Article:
Israel problems for Victor Chandler?


RIP Brian
Feb 22, 2001

Online gambling executive detained for two hours

The CEO of the Victor Chandler Group, Michael Carlton was briefly detained by officials whilst on a visit to Israel this week, according to media reports surfacing as we went to press.

Details are sketchy, but it is understood that the officials questioned Carlton for almost two hours before allowing him to go, with the official euphemism that he had been "cooperating with the authorities."

Given Carlton's professional position and the fact that the V-C group has been doing very well in Israel in opposition to state-controlled gambling services, it is not too much of a stretch to conclude that the *discussion* centred on Israel's gambling industry.

However, this is speculation in the absence of official statements from either party.

Last year, Carlton was reported as saying: The real problem in Israel is unfair competition from the government monopoly gambling board. The Israeli gambler is smart and knows he is getting a better deal from us. We return 92 percent of our income to punters, while on some products the Israeli government pays out just 42 percent of income.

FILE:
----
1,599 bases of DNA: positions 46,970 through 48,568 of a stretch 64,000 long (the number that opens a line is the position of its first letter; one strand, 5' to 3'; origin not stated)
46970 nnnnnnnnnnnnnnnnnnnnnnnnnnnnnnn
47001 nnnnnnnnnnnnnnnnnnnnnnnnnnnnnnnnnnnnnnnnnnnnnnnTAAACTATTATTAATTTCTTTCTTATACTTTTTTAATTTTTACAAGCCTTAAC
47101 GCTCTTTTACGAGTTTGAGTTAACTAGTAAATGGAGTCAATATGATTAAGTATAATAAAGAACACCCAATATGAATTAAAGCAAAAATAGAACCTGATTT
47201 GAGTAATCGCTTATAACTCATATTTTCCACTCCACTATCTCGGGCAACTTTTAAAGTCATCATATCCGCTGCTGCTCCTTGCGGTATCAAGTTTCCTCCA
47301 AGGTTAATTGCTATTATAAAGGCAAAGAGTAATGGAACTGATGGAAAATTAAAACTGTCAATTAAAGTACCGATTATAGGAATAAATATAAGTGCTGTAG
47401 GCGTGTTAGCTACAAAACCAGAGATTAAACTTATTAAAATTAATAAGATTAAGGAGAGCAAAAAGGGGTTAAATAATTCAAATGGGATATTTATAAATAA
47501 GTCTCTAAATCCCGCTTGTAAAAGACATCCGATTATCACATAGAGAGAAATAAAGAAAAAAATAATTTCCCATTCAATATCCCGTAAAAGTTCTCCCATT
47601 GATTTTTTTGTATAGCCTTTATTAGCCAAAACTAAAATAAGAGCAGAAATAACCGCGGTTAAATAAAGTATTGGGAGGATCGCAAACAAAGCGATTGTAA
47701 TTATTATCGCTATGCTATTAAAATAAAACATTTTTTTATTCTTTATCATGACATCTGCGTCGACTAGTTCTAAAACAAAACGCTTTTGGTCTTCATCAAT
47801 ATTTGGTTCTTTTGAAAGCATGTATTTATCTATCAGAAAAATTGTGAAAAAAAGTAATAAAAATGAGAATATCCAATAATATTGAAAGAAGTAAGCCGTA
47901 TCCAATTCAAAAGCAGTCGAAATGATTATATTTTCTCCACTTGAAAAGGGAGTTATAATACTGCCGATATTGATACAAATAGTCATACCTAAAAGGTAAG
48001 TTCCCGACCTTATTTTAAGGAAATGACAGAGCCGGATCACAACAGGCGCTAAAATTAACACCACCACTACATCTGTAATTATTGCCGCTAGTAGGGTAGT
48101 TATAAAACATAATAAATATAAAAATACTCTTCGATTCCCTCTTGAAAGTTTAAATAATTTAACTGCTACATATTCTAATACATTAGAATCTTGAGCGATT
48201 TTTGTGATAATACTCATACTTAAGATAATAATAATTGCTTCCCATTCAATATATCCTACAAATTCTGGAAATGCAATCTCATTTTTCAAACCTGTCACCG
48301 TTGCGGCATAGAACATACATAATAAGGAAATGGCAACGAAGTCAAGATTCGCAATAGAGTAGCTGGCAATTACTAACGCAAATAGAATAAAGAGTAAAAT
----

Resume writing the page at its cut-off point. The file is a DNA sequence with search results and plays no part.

The incident follows what seemed to be intimidatory behaviour on the part of Israeli police officials (see previous InfoPowa reports) last month, when a senior police officer, Major General Yohanan Danino apparently backed by the AG warned online backgammon sites that in their opinion the activity was illegal and should cease, but no prosecutions have been launched and their opinion remains untested in a court of law.


Carlton clears the air on detention reports

Safely back in his Gibraltar headquarters, Victor Chandler group CEO Michael Carlton has issued a statement clarifying his widely reported "detention" by the authorities in Israel earlier this week.

In fact the meetings were prearranged says Carlton, commenting: "I traveled to Israel for a preplanned meeting with government ministers, at their invitation, regarding licensing arrangements in the country. Before leaving I was invited to spend two hours with the Israeli authorities answering their questions regarding online gambling in Israel, he said, not detailing what the questions were.

Victor Chandler currently advertises in and accepts bets from Israel, although other operators do not, as gambling is overseen by a state-run monopoly there. According to the Israeli newspaper Haaretz, in December 2006, Israeli state prosecutor Eran Shendar decided to outlaw online gambling by private operators and police warned credit card companies that by processing transactions for operators they would be committing a felony offence.

Carlton said: Israel is currently a fraction of the Victor Chandler business. However, we are keen to work with the authorities in Israel going forward and have already opened discussions with Knesset members.

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